Adam Alexander May Be Able To Help With All Your Credit Help Needs In Dearborn!
Many different debts are covered under the FDCPA - personal, family, household and more. This includes money owed for the purchase of an automobile, for medical care, or for credit cards. I have expert level knowledge and vast experience in to utilize these laws to attack those who overstep their bounds and defend you against those who misuse the courts.
You can stop a collector from contacting you by writing a letter to the collection agency telling them to stop. Once they receive your letter, they may not contact you again except to say there will be no further contact. The agency may notify you if the debt collector or the creditor intends to take some specific action.
A debt collector must identify himself/herself as a debt collector and must provide you with a statement that he/she is calling to collect a debt Within five days after you are first contacted, the collector must send you a written notice telling you the amount of money you owe; the name of the creditor to whom you owe the money; and what action to take if you believe you do not owe the money.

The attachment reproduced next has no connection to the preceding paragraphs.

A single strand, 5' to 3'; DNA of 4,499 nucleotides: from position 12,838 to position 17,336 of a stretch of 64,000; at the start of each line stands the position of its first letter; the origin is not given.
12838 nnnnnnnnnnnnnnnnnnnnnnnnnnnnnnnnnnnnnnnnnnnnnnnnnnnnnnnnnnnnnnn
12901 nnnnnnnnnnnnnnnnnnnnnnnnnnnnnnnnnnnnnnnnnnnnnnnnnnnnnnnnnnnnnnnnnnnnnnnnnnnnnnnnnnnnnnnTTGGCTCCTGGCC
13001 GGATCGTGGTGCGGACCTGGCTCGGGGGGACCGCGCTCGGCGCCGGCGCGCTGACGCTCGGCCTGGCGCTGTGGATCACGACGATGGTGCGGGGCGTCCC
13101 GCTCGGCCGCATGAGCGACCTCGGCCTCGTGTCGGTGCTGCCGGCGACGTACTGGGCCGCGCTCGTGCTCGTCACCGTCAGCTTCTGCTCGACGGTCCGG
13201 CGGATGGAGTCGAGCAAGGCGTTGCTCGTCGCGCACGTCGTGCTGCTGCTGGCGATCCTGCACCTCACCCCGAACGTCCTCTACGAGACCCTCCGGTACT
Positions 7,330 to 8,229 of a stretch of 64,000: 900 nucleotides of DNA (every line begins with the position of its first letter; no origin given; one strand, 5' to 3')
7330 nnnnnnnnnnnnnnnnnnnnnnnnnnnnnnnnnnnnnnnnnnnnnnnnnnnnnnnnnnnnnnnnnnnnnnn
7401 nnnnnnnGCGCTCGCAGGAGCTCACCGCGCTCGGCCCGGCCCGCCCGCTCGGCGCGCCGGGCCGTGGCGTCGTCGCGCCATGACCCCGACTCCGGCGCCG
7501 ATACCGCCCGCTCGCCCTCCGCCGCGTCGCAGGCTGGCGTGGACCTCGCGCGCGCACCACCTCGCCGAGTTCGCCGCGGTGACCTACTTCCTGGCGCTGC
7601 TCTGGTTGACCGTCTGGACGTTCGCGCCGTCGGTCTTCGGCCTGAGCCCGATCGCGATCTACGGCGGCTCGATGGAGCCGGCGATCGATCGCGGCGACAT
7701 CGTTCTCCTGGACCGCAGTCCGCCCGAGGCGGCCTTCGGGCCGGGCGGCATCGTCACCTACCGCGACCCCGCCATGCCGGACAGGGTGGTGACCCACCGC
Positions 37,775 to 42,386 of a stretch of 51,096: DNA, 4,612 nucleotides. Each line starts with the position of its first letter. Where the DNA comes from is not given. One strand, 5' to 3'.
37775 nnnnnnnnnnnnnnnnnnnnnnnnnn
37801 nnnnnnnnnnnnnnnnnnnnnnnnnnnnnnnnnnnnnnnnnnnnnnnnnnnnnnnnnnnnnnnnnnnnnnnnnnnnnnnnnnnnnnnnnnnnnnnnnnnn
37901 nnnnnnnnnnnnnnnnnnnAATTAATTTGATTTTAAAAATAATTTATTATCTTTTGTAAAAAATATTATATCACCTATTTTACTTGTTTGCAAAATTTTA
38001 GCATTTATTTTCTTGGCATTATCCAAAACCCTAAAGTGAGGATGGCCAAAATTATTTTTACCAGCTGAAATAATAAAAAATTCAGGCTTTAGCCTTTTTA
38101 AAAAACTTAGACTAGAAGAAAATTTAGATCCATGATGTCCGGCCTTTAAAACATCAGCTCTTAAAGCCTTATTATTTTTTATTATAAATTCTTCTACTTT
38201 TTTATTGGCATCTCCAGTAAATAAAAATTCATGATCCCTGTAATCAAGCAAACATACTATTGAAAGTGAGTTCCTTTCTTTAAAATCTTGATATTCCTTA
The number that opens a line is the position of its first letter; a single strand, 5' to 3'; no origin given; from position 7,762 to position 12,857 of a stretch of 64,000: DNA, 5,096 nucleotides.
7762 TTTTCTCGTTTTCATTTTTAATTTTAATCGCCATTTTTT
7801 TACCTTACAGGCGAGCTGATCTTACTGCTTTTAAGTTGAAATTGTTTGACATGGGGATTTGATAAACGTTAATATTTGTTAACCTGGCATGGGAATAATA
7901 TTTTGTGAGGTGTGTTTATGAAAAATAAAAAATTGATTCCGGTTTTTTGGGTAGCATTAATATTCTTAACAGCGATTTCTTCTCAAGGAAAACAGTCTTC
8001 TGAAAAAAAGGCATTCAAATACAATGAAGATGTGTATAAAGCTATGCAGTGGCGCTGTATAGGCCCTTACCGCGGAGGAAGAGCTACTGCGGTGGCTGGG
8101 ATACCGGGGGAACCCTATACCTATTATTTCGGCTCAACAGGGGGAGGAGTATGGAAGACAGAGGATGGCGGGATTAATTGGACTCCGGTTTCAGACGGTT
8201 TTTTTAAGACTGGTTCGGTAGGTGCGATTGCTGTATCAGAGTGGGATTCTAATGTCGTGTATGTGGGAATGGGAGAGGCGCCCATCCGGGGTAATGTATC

Our motto: "One Client at a Time" is based on our commitment to individualized legal services that focus on each Dearborn client's particular circumstances.
Our firm's goal is to protect Dearborn consumers against deceptive, unfair and abusive debt collection and reporting practices. If you feel you have been deceived or treated unfairly, we are here to serve as your Credit Help firm.
Credit Help and Legal Advice In The Dearborn Area
The Fair Debt Collection Act was designed to eliminate abusive and deceptive debt collection practices. There are federal controls on what debt collectors can and cannot do while trying to collect debt from consumers. The FDCPA allows our attorneys to help end unfair communications and in some cases, seek financial assistance.
Harassment by debt collectors in attempts to collect their dues violates federal law and oversteps legal regulations. The following should be noted when dealing with agencies and collectors:
- Numerous daily phone calls without messages and hang-ups.
- Embarrassing, rude, or misleading comments used to intimidate in conversation.
- Intimidating statements either by threatening legal action or arrest, criminal prosecution or jail time, damaging your credit rating, or claims to repossess your property, cars, and other items.
Debt collectors may also be guilty of breaking both state and federal law through violations that can include:
- Trying to collect more debt than is owed or trying to extract late fees, penalties, higher interest rates, or other costs on the principal of the amount owed when you have been making on time and regular payments.
- Speaking to third parties without your permission in an effort to locate your whereabouts.
- Failure to send written notice on the amount of debt owed and the creditor to whom it is owed to.